Democrats host Bain critics in Tampa

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Earlier this month, both Newt Gingrich and Rick Perry bashed Romney for his work at Bain, the private equity firm he founded that earned him his riches, riches that make him one of the wealthiest people ever to run for president.

Newt Gingrich has said that in some instances, the Bain model meant "leverage the game, borrow the money, leave the debt behind and walk off with all the profits," adding that he thought it was "exploitive," and not "venture capitalism."

Cindy Hewitt worked in the human resources department at Dade Behring from 1996-1998. She said the company had two plants in Miami and one in Puerto Rico, employing nearly 1,200 Americans at that time. But within a short amount of time, she learned that Bain wasn't trying to create jobs but in fact was looking for ways to eliminate employees.

She says after the Puerto Rican plant was shut down by Bain, she hoped that many of the highly skilled workers at that plant would be able to work in Miami. They were transferred to the Miami plant — but then let go after less than 60 days there.

"Personally, as a human resources manager, I was horrified.....I was going to lose my job, but I cared about the people we moved under false pretenses from Puerto Rico." She felt misled and used by Bain, and says the experience disgusted her so much that she has never worked in human resources since.

According to the New York Times, Bain and a group of investors bought Dade in 1994 with mostly borrowed money. They then extracted cash from the company, paying themselves nearly $100 million in fees for helping to run it. In 1999, Bain took $242 million out of the business, a transaction which benefited Romney even though he'd retired by then to run the Winter Olympics, according to a financial document referenced by the Times.

Hewitt says she did not know of Romney's involvement until contacted by reporter Michael Barbaro for the Times in November.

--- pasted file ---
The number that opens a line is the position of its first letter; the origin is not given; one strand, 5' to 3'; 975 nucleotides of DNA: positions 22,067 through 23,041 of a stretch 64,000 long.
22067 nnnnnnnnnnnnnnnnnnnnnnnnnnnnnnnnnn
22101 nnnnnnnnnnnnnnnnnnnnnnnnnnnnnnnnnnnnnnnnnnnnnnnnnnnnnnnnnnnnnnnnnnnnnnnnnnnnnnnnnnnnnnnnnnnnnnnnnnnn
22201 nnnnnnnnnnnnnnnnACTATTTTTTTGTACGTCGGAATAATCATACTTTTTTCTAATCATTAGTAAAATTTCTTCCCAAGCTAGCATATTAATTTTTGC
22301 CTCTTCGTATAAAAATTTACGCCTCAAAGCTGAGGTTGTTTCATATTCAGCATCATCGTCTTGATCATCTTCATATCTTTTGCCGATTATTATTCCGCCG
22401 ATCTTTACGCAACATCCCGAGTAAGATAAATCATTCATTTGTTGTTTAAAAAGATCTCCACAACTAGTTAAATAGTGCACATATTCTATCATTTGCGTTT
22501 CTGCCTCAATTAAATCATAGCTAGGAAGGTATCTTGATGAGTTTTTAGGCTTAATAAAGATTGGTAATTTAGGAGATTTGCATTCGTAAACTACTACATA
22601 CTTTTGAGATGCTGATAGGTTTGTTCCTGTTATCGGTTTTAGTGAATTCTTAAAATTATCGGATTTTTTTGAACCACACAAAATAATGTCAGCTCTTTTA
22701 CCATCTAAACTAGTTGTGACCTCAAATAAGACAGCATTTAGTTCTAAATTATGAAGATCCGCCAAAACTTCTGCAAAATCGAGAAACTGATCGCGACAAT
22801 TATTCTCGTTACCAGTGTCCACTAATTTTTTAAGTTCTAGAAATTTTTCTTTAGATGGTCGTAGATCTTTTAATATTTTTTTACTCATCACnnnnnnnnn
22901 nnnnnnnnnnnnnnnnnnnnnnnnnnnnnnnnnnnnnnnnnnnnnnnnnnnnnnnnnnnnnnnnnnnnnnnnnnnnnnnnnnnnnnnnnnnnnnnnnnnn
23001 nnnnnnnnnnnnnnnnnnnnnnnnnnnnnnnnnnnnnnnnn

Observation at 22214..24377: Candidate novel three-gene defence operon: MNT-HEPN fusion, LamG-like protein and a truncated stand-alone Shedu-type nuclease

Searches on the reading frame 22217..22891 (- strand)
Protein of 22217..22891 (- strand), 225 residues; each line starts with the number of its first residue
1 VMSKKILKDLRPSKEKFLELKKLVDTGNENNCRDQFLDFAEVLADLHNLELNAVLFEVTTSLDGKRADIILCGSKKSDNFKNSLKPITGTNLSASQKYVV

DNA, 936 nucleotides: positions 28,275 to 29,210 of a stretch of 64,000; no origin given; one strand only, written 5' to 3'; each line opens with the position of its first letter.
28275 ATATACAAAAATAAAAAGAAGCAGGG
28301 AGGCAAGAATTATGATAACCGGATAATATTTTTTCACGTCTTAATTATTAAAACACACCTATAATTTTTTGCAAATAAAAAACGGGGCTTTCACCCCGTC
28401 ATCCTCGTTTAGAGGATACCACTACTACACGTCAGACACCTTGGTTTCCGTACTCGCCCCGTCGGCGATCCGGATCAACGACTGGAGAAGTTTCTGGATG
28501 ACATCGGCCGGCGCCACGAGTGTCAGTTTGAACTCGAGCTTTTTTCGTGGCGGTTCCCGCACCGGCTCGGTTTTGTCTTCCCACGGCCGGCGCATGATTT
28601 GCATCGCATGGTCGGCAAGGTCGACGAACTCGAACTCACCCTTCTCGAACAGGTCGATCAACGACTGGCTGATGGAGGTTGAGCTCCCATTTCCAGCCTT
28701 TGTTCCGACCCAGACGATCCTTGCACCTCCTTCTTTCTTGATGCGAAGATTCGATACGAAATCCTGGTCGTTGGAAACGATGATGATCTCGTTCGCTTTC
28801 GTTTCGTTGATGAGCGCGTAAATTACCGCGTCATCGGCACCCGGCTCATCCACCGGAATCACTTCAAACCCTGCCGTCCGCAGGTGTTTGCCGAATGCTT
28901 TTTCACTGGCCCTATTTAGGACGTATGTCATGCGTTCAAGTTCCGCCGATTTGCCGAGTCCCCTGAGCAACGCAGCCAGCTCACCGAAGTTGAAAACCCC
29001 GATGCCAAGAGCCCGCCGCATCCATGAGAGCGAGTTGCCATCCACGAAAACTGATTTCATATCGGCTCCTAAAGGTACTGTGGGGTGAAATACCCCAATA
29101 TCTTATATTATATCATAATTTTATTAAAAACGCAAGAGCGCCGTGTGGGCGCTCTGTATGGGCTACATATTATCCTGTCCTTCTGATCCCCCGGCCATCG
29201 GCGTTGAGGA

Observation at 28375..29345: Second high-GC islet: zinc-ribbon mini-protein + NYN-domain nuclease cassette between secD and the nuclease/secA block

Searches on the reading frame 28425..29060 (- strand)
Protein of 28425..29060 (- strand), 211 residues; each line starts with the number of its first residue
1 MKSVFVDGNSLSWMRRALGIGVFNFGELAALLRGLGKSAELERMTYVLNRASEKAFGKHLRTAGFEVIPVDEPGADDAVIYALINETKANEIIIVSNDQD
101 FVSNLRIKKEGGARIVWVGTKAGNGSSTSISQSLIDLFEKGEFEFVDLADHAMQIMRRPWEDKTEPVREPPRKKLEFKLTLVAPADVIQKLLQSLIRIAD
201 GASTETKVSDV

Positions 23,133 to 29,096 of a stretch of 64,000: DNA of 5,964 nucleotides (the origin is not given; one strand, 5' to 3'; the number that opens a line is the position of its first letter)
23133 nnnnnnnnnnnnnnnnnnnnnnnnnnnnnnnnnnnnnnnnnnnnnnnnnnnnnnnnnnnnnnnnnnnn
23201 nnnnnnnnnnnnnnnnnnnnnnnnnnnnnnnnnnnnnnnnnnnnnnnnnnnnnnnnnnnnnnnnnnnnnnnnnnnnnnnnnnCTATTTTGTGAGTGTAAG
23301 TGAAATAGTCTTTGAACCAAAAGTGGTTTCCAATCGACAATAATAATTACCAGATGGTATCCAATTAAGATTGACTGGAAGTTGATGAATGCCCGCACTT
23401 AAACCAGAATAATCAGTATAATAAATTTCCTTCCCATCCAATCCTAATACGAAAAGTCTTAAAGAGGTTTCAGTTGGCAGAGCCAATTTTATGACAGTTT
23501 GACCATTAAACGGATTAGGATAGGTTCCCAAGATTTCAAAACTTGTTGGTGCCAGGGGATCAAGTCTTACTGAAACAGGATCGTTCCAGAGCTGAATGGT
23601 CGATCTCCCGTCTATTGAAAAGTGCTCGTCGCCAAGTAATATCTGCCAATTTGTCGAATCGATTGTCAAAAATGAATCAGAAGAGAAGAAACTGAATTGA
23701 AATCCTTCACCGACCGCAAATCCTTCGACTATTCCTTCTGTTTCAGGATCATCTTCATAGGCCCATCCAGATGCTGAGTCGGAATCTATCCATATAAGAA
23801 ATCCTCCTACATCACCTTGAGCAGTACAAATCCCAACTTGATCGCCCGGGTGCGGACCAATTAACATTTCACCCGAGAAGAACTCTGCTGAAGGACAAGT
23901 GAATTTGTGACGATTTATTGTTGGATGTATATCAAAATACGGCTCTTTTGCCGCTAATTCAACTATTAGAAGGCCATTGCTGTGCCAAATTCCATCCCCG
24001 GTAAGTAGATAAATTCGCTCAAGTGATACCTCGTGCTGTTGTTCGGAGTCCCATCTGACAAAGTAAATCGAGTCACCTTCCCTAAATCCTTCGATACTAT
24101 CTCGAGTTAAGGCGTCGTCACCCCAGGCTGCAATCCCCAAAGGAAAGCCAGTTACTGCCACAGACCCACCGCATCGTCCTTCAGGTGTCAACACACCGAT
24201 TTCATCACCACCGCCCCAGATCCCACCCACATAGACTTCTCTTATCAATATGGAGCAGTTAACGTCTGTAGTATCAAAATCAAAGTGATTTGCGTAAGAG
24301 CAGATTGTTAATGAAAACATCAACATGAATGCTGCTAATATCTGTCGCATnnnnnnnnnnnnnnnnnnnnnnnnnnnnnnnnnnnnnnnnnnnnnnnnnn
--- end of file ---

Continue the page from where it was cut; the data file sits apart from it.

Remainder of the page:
"Every time I see his ads talking about creating jobs, it just sickens me," she said. She says people need to "truly look beyond the rhetoric" to try to understand what happened to the employees at Dade. In her view, what Bain did was not free enterprise. "I support free enterprise. I support corporations succeeding because that helps us all. But you don't succeed at the expense of people who are building your profits and the communities that support your organization."

Randy Johnson worked at an American Pad and Paper (AMPAD) plant in Indiana that was bought by Bain Capital in 1994. After Bain took over, the company laid off workers, cut wages, slashed health care benefits and eliminated the retirement plan. After workers went on strike, Bain closed the factory and laid off 250 workers.

Unlike Hewitt, Johnson has been aware of Romney and has been talking about him since he ran for U.S. Senate in Massachusetts in 1994. Johnson said that while the factory was still open and under Bain's control, he wrote letters to Romney directly as well as to the Boston Globe to try to get his attention. He said Romney didn't respond until the day the plant closed, when he faxed a letter to the union's office. "That told me something about the man's character right there," Johnson says.

Johnson says he still wants to see the balance sheets about how many jobs were created and how many were lost under Romney's leadership at Bain. "There are lot of questions there," he said. Romney has said that he created around 100,000 jobs during his tenure at Bain, although other critics, such as Sarah Palin, have also called on him to prove that figure.

Johnson said he doesn't begrudge Romney his $250 million fortune, but wants to see how he actually made that money. "Let's be honest. When you put profits before people you need to absolutely put it out there for everybody to understand."

The Democratic National Committee brought Hewitt and Johnson before reporters in Tampa, and had scheduled a later news conference on Sunday that was later cancelled. Randy Johnson says he's grateful that Romney's high-profile candidacy gives him a platform to tell what happened at AMPAD.

  • Cindy Hewitt and Randy Johnson said Bain Capital (led by Mitt Romney) destroyed their companies

Cindy Hewitt says she didn't know much of anything about Mitt Romney until a few months ago, but now she's determined to let people know what happened to her when Romney's private equity firm took over the company where she used to work, and why she thinks it's outlandish that he's campaigning as a job creator.

Hewitt worked at Dade Behring, the Miami-based medical-equipment company that Romney invested in as head of Bain Capital in the late 1990s — an investment which ultimately led 850 people to lose their jobs in Miami, and just as many at the company's other plants before Dade Behring ultimately went into bankruptcy.

Hewitt and Randy Johnson, another former employee of a company affected negatively by Bain Capital under Romney, told their stories to a handful of reporters in Tampa on Sunday at a news conference set up by the Democratic National Committee.

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